The coolest Contact exhibits, the return of Tessa and Scott, and seven other things to do, hear, and see this week

The coolest Contact exhibits, the return of Tessa and Scott, and seven other things to do, hear, and see this week

A city-wide photo fiesta
1This month, photographers from across the globe take over Toronto’s billboards and gallery walls for Contact, the city’s annual photography bonanza. This year’s highlights include Erik Madigan Heck’s impressionistic photo shoots at Metivier; a comprehensive show on the history of Toronto hip-hop culture at the McMichael; and, pictured above, the inventive still-life images of Awol Erizku (the photographer who shot Beyoncé’s famous pregnancy portrait). Tuesday, May 1 to Thursday, May 31. Various locations.

Tessa and Scott on home ice
2Watching Tessa Virtue and Scott Moir perform in Pyeongchang, the hot and bothered world couldn’t believe the on-ice duo weren’t an off-ice item. The platonic pair bring their passionate stares and risqué routines to the arena once again this month. At Stars on Ice, Toronto can catch Tessa and Scott on a Canadian rink, skating alongside some of the country’s best living ice dancers and figure skaters, including Elvis Stojko, Patrick Chan and Meaghan Duhamel. Friday, May 4. From $78. Air Canada Centre.

A mighty and macabre royal opera
3At the end of Anna Bolena, Donizetti’s Tudor melodrama about Henry VIII’s second wife, four people are led to the executioner’s block—a grim denouement, even by operatic standards. Fortunately, there’s plenty of glorious bel canto singing before Anne Boleyn and her alleged co-conspirators lose their heads. Soprano Sondra Radvanovsky dazzles in the title role, bursting with fervour in the composer’s mad scene, but scaling back in moments of tenderness and grief. She’s well matched by American bass-baritone Eric Owens, who plays Henry VIII. To Saturday, May 26. $35–$350. Four Seasons Centre for the Performing Arts.

A feminist take on an iconic femme fatale
4Lulu is the quintessential heartbreaker, a seductive, murderous antihero. The 19th-century German playwright Frank Wedekind (of Spring Awakening fame) conceived her, and Louise Brooks indelibly incarnated her in the steamy 1929 silent-film classic Pandora’s Box. Now, co-creators Ted Witzel, Susanna Fournier and Helen Yung give Lulu a feminist, LGBT-informed makeover for the 21st century in Lulu v.7, the culmination of seven performance experiments. Tuesday, May 1 to Sunday, May 20. $35–$40. Buddies in Bad Times Theatre.

A Sheila Heti book launch
5Blurring the line between novel and essay, Sheila Heti takes a witty look at the most consequential decision of a woman’s life in her new book, Motherhood. At a launch event at the Gladstone, Heti will discuss fundamental issues of gender, choice and what it means to live a fulfilling life in conversation with author Michael Winter. Monday, April 30. Free. Gladstone Hotel.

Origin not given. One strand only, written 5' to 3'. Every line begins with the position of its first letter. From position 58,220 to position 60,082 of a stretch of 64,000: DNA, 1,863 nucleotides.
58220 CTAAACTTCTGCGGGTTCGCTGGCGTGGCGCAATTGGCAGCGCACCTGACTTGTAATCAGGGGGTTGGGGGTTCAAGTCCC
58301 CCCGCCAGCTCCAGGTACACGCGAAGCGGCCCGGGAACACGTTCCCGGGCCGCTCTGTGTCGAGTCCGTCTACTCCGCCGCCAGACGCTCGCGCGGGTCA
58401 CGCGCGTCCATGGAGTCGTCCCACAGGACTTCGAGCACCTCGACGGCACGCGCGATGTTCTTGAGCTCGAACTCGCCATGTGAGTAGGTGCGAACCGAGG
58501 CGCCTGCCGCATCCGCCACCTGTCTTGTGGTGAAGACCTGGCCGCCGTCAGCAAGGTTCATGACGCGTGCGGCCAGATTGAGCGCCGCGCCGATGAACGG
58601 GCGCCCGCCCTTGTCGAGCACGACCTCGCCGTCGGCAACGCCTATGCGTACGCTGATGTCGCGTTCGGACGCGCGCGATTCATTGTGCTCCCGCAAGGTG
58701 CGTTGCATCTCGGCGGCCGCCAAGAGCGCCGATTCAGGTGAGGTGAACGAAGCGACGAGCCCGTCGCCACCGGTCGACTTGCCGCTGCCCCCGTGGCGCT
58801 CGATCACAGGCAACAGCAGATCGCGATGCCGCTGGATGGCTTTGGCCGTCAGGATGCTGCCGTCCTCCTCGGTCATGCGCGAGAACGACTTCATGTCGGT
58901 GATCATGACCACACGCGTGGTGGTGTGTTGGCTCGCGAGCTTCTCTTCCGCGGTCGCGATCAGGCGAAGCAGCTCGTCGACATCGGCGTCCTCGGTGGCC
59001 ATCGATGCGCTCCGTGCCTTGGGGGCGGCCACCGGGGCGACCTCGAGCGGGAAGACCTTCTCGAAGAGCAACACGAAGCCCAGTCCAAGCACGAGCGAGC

A discussion about art and technology
6Virtual reality, social media, 3-D printing and other innovations are already changing how we make and view art. At Electric Dreams, a panel of artists, critics and technologists will consider how technology will shape the next century of art, in a discussion moderated Aliya Pabani (host of The Imposter podcast). The event also includes a free augmented reality art exhibit, where visitors have a chance to digitally interact with otherwise static artworks. Thursday, May 3. Free. Design Exchange.

A revised symphonic masterwork
7A new edition Anton Bruckner’s mammoth Symphony No. 8 gets its Canadian premiere courtesy of the Toronto Symphony Orchestra. This revision of the Austrian composer’s final work is the result of eight years of meticulous research by Yale scholar Paul Hawkshaw, and corrects errors made by the composer’s friends and students. The program also includes Mozart’s heavenly Piano Concerto No. 12, featuring the great American pianist Leon Fleisher. Wednesday, May 2 and Thursday, May 3. $40.75-$133.50. Roy Thomson Hall.

A festival of funny women
8At the “5th & Final” instalment of the SheDot Festival, Toronto’s annual gathering of funny women aims to go out laughing. Thirty female and non-binary comedians from Canada and the United States will be on hand for three days of sketch, improv, and storytelling, plus a short film festival and workshops about surviving and thriving in the comedy industry. Thursday, May 3 to Saturday, May 5. $12-$15. Comedy Bar.

An artistic exploration of home
9Eleven artists explore the places, people and objects that shaped them in House(hold), a group exhibition that locates the personal in the seemingly banal. Using a variety of everyday items, the artists evoke the families, relationships, and cultural/political realities that shaped their identities, and inspire visitors to look at familiar items from powerful new perspectives. Wednesday, May 2 to Thursday, May 10. Free. Cedar Ridge Creative Centre.

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